“There’s a little scroll inside the box. It’s old and yellow. I’m worried if I open it, it’ll turn to dust. Very carefully, I tug it straight…Under the scroll, there’s a green velvet bag. I take it out. It’s heavy with something that feels like a little book inside. I hold it in the palm of my hand, run my fingers along the side. The book shifts, slides, becomes…cards.” – From In the Cards: Love
When Mrs. Rosemont dies, she inexplicably bequeaths two things to her neighbor, thirteen-year-old Anna: her psycho cat, Mouli, and a mysterious deck of tarot cards. Anna consults her newly inherited tarot deck, hoping the cards will predict that she will end up with Freak-turned-Uber-Cool hottie, Declan Kelso. She and her two best friends, Eve and Sydney, follow the advice of the booklet that was also in the velvet pouch, laying out ten of the cards in a spread.
They attempt to interpret the cards based on the booklet, with Eve’s certainty leading the way. The High Priestess must be you, says Eve, and the Page of Wands—Declan Kelso! With Lovers as the final card, the trio assumes that Eve will soon be Declan’s girlfriend. Anna begins to change her “look”, trying to help the cards’ message to happen. But, have they interpreted the cards correctly?
Geared towards teens and tweens, In the Cards: Love explores the topic of free will versus destiny, as well as other issues such as divorce, death, single-parent families, cliques, bullying and peer pressure. Although these may be “heavy” topics for young teens, Ms. Fredericks deftly weaves these dilemmas into a faced-paced plot with believable characters and dialogue.
This book stays true to common Rider-Waite imagery and interpretation; in fact, the beginning of the book shows all ten cards laid out in a Celtic Cross spread (though the name of the spread isn’t mentioned). The author doesn’t dumb down tarot (reversed cards show up in the spread that the girls lay out), but neither does she complicate the cards.
The titles of Chapters Four through Fourteen correspond to a card from the spread (in order), and the events and conversations in that chapter reflect the card meaning. Neat additions to the book are actual card images at the beginning of each chapter, which look like stylized versions of Rider-Waite-Smith images.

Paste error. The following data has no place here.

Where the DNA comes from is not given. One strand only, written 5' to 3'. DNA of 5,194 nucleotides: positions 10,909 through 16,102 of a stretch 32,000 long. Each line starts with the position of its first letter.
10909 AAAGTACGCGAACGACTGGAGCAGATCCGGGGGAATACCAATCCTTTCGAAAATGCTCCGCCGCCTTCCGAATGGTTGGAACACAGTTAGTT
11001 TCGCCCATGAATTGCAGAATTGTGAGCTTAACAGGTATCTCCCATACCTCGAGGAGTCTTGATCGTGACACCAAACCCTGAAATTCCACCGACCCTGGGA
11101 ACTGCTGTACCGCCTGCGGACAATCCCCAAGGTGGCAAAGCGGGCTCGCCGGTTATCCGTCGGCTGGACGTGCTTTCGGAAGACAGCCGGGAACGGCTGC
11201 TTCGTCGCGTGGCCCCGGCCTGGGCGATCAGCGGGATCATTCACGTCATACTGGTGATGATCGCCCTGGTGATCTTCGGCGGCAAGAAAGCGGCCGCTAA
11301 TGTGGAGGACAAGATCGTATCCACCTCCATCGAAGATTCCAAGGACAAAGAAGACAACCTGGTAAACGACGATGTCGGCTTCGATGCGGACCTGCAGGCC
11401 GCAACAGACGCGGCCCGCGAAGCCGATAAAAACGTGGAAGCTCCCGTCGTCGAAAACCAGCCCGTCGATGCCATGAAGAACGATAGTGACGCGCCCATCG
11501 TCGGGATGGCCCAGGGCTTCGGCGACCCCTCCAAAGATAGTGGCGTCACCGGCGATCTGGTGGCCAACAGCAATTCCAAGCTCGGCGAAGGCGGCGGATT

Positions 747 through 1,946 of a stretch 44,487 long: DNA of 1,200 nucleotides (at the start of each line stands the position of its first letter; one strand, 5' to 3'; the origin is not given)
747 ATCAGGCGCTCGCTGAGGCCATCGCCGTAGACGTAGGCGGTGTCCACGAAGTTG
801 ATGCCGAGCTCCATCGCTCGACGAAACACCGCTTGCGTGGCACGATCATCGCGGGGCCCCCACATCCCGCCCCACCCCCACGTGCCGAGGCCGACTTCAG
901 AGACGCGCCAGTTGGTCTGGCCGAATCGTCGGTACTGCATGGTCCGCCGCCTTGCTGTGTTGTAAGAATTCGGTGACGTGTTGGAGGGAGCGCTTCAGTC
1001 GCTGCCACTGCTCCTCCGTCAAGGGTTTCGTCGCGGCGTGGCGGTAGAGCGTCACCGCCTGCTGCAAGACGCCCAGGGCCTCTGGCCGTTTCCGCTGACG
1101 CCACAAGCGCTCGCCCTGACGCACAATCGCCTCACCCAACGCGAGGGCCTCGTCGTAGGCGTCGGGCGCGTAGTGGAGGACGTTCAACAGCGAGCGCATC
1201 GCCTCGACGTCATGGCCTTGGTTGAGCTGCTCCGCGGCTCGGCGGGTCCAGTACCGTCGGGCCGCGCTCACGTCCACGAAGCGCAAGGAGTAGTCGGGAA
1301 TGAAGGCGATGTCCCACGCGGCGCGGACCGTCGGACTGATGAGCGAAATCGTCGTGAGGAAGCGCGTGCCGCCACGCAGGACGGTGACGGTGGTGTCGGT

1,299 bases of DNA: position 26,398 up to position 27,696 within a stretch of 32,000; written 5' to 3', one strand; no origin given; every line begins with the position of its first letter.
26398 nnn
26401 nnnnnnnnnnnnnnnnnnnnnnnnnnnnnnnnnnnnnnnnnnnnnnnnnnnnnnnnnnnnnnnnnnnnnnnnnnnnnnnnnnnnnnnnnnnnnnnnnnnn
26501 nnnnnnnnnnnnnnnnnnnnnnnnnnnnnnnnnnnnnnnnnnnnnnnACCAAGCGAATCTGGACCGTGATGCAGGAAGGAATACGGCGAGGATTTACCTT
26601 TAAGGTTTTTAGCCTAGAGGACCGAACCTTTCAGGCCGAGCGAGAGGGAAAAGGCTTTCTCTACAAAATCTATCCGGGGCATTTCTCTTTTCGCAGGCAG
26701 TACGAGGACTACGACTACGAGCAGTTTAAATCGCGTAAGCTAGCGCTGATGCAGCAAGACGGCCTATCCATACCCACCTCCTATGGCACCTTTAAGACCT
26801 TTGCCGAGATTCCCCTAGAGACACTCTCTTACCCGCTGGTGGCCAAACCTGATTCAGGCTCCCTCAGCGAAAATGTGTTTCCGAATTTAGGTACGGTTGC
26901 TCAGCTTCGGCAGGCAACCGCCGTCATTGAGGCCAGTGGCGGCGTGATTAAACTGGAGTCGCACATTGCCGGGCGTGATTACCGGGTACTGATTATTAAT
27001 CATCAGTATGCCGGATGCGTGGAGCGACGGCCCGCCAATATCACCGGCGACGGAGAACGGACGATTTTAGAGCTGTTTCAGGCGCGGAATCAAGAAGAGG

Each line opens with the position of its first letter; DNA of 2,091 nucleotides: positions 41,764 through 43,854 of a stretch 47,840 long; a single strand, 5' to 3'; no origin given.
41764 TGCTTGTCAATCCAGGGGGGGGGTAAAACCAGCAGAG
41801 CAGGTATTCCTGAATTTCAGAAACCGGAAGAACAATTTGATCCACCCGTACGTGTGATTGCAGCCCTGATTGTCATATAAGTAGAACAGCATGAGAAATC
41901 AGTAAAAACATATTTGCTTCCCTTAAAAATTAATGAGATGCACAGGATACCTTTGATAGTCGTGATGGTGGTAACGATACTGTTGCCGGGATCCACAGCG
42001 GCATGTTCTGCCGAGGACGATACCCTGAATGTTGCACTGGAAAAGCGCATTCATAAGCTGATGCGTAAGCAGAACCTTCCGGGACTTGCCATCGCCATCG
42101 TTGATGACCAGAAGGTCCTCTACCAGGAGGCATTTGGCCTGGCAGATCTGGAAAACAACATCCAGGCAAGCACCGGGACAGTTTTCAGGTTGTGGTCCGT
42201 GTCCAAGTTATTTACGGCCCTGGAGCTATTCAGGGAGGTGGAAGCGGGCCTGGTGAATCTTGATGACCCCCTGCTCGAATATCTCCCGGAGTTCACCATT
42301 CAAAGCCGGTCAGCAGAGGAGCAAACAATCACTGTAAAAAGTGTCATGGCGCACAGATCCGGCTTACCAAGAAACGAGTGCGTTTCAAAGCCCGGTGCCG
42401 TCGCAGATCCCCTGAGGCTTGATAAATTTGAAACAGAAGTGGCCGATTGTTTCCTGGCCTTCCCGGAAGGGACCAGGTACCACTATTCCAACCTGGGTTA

From The Tower to the Queen of Wands, 3 of Swords to 6 of Cups “upside down”, In the Cards: Love takes juvenile fiction to a new level, melding an esoteric art with modern challenges facing many kids today. Having read hundreds of juvenile novels in my life, I’m impressed with Ms. Fredericks’ talent for creating an engaging plot with realistic characters (rather than caricatures) and striking a tone doesn’t patronize the reader. I actually CARED about the characters, especially “Crazy” Nelson Kobliner. I was surprised that this 270-page book kept me up all night—I literally couldn’t put it down, staying up until morning to read it all! My only concern about In the Cards: Love is some of the language. Although it’s written for 11-14 year olds, some of the language is, for me, questionable for this age group.
For example, the girls use the term slutty/slut several times (as well as choosing clothes “for seducing”), often calling other girls “cows” behind their back. Anna ponders what a “big fat dip” her Mom is (the book is written in first person POV, so we “hear” her thoughts), and several characters use the word “pissed” a few times. Also, Eve often shoplifts, considering it a “redistribution of wealth”.
Two lines after we discover Eve’s penchant for ripping off stores (and find Anna amused by her antics), Anna muses that she envies the way Eve looks (she’s an in-your-face-life-sucks “Goth girl”)—also implying that she approves of everything about her friend.
Granted, I don’t have a teenage daughter (I have an 8 year old son), but it seems to me that parents may want to know if a book geared to their kids’ age group promotes calling girls “cows”, shoplifting, and seducing the opposite sex. Teen rebellion is one thing (I have the T-shirt), but indirectly praising petty crime is quite another.
Now, if you’re a fundamentalist Christian, all bets are off because the premise of this book (and the entire series) is Tarot—so don’t even bother with In the Cards: Love if you’re of that ilk. But if you’re open to esoteric arts like the Tarot (heck, even if you want to learn more about topic!) and don’t mind the possible sticking points I mentioned, then this book would be a great addition to your library.
Personally, I look forward to the next installment. Readers are given a sneak peak into Book 2, In the Cards: Fame, which begins right where the girls left off at the end of Book 1: cards before them, pondering who will do the next reading. (Note: Book 2 will be told from Eve’s point of view and, judging from the sneak peak, Eve’s sarcasm and cynicism has ratcheted up—for example, she calls her older brother “borderline retarded” and thinks everything about Christmas is “fake”.)
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